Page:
A rapper named Marcus Gray sued Perry in 2014 over accusations that she ripped off his song “Joyful Noise,” and jurors later awarded him the big verdict. But a judge overturned that verdict in 2020 on the grounds that the “ostinato” Perry allegedly copied was too simple for copyright protection.
By a 3-to-0 vote, the US Court of Appeals for the Ninth Circuit upheld that decision on Thursday, saying a decision against Perry would have dangerous consequences for future creativity.
“The portion of the ‘Joyful Noise’ ostinato that overlaps with the ‘Dark Horse’ ostinato consists of a manifestly conventional arrangement of musical building blocks,” the appeals court wrote. “Allowing a copyright over this material would essentially amount to allowing an improper monopoly over two-note pitch sequences or even the minor scale itself.”
Barring an unlikely trip to the US Supreme Court, the ruling is the end of the road for Gray’s claims against Perry, ending years of litigation over “Dark Horse,” which spent 57 weeks on the Billboard Hot 100, including four weeks at No. 1 in early 2014.
Gray, who uses the stage name Flame, sued Perry and others in July 2014, claiming she had lifted a key “ostinato” — a short series of notes that’s repeated throughout a song — from his “Joyful Noise” and used it prominently in “ Dark Horse.” And the case initially went well, resulting in a $2.8 million jury verdict against Perry in July 2019.
But then came an authorized ruling on “Stairway Heaven,” which imposed key new limits on how copyrights cover basic aspects of music. After that decision, the judge overseeing Perry’s case overturned the verdict. Gray appealed that ruling to the Ninth Circuit, setting the stage for Thursday’s decision.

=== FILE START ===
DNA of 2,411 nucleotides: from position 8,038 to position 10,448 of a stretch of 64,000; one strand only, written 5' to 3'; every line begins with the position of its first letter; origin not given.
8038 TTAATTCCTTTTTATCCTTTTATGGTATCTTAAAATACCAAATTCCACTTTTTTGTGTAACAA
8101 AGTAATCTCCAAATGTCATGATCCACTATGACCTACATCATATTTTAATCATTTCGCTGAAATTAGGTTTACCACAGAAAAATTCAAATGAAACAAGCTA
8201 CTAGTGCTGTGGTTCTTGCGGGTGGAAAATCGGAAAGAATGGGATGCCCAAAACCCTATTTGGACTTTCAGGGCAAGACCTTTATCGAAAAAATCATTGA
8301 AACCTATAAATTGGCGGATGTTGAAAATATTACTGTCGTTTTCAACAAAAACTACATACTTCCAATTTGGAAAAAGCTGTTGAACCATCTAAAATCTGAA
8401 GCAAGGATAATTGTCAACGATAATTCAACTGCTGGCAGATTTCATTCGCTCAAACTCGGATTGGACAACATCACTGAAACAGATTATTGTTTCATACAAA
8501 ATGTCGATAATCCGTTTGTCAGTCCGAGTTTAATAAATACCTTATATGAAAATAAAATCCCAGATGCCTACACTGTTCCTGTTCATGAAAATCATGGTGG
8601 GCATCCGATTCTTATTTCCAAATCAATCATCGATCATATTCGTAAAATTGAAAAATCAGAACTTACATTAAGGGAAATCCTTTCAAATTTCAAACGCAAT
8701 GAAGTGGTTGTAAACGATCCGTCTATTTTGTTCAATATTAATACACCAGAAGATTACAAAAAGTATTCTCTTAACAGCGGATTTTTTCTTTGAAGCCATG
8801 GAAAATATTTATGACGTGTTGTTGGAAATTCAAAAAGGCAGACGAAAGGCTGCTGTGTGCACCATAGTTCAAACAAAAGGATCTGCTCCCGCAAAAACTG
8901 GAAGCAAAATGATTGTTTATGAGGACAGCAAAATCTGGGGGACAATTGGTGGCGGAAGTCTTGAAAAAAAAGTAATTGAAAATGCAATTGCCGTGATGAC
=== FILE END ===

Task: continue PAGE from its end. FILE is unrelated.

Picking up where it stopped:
In its decision, the appeals said it was clear that material Perry allegedly copied was too commonplace to be copyrighted. The court said it was “really nothing more than a two-note snippet of a descending minor scale, with some notes repeated. The court noted that same sequence appears in “Merrily We Roll Along” and “Jolly Old Saint Nicholas,” and said they must be free for future songwriters to use.
“Just as films often rely on tropes to tell a compelling story, music uses standard tools to build and resolve dramatic tension,” the court wrote.
Much like the ruling on “Stairway To Heaven,” the decision for Perry will likely be seen by legal experts as a counterbalance to an earlier decision over Robin Thicke’s “Blurred Lines,” which was criticized at the time for expanding the scope of copyright protection for music to more basic elements. The decision is likely to be heavily-cited in future copyright cases over music.
Following Thursday’s decision, Gray’s attorney Michael A. Kahn told Billboard, “The notion that this simple, original, and clearly distinct 8-note melody can’t be protected by copyright runs contrary to a series of simple and clearly distinct 8-note opening melodies, including Dave Brubeck’s ‘Take Five,’ The Rolling Stones’ ‘Satisfaction,’ and, of course, the 8-note opening to Beethoven’s 5th Symphony. We are considering our options.”
Attorneys for Perry and for Universal Music Group’s Capitol Records, also named as a defendant in the case, did not return a request for comment.